I never truly understood the importance of having Health Insurance until recently. I knew and understood the benefits of having it, exactly what cover it provided you with and the extra cover and benefits available but knowing and experiencing are two very different things. What I recently learned could not be thought by any insurance broker or read in any health insurance brochure.
It all happened a few months ago when I was feeling a little ill and decided to go into the hospital and get checked over. After a long wait in the Accident and Emergency department I was finally seen by a doctor. While the wait was quite frustrating I understood that there were people a lot worse than me that needed to be seen as ambulances rushed people in and out for about 6 hours. It reminded me of something resembling a zoo to say the least. Total chaos and noise everywhere, people on trolleys, drunken people, sick children, people on drugs (and not the kind you get from the doctor), people rushing up and down halls etc. Not a nice experience.
Once examined by the doctor a couple of blood tests later and I was all checked in. Operation scheduled for that afternoon. No long waiting period or scheduled appointments months in advance. No I would be seen that day. The first benefit of my health insurance was that I got seen. The second was that I got a room to myself so off I go to my private room to enjoy a bit of peace and quiet. Five star it was not but comfortable, clean and with its own private bathroom attached I was certainly feeling very special compared to other patients who lay in wards of 6-8 people or even those still lying on a trolley downstairs from the night before.
Our health system is seriously overstretched with no sign of any improvement in the short-term. Similar situations prevail across the country as more and more departments are closed down and moved to other hospitals to try to create centres of excellence.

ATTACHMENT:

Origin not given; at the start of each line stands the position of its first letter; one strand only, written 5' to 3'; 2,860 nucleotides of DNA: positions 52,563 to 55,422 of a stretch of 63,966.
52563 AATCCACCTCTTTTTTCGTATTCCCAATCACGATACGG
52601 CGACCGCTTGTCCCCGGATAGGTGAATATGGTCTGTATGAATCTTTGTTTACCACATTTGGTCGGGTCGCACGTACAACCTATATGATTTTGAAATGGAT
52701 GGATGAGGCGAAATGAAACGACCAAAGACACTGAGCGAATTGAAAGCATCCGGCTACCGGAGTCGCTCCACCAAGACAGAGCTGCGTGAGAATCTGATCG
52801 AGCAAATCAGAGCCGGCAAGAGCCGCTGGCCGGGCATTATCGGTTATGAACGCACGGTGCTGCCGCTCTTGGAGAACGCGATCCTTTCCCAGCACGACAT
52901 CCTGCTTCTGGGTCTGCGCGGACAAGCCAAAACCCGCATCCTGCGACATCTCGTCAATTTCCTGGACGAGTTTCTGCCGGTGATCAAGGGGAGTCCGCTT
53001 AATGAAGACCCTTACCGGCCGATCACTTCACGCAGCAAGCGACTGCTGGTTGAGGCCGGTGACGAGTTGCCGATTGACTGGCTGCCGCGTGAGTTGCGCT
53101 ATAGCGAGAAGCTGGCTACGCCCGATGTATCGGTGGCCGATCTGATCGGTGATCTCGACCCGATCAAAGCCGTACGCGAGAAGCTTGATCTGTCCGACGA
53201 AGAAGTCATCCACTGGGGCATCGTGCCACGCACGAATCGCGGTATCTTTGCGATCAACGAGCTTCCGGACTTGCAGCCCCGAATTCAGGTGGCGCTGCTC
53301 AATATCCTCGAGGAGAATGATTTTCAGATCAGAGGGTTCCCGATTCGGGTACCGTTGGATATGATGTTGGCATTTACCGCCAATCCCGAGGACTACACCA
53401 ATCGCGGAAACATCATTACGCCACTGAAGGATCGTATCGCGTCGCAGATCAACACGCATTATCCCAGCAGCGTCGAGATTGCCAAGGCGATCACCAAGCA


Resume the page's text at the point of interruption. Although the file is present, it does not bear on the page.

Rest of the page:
Private healthcare won't necessarily guarantee you will be dealt with quicker as serious cases still get priority but it certainly helps you obtain a bed and clears up any financial worries you may have about any treatments you require. A quick look over my admissions form tells me that a private room in a public hospital costs close to €1,000 per day. And that's before you even talk to a doctor, consultant or surgeon etc. Even in a public ward you can expect to pay a government levy of €75 per day up to a maximum of 10 days (€750) in any 12 months. Mu bill in the end was over €5,000 for just 4 nights a quick operation, nothing too specialised and the usual treatment one would expect in a hospital.
The alternative to private health insurance is not a nice one I can assure you. A walk along the public ward on the floor above really opened my eyes to the benefits I was receiving downstairs. The noise of other patients and their visitors as they crowded in at visiting times, sickness everywhere and even just the general feel of the place would be enough to make you sick. Not to mention the arguments you could have over the TV.
Yes health insurance can be expensive and premiums are increasing across the board but the alternative is even more expensive. What if you can't get the treatment you need, when you need it or have to pay for private care? Would you be able to? I know I certainly couldn't afford it. Would you put off attending a doctor or hospital for fear of what it might cost you and what would these actions cost your health? If you think health insurance is expensive think of the alternative and you may just see the benefits.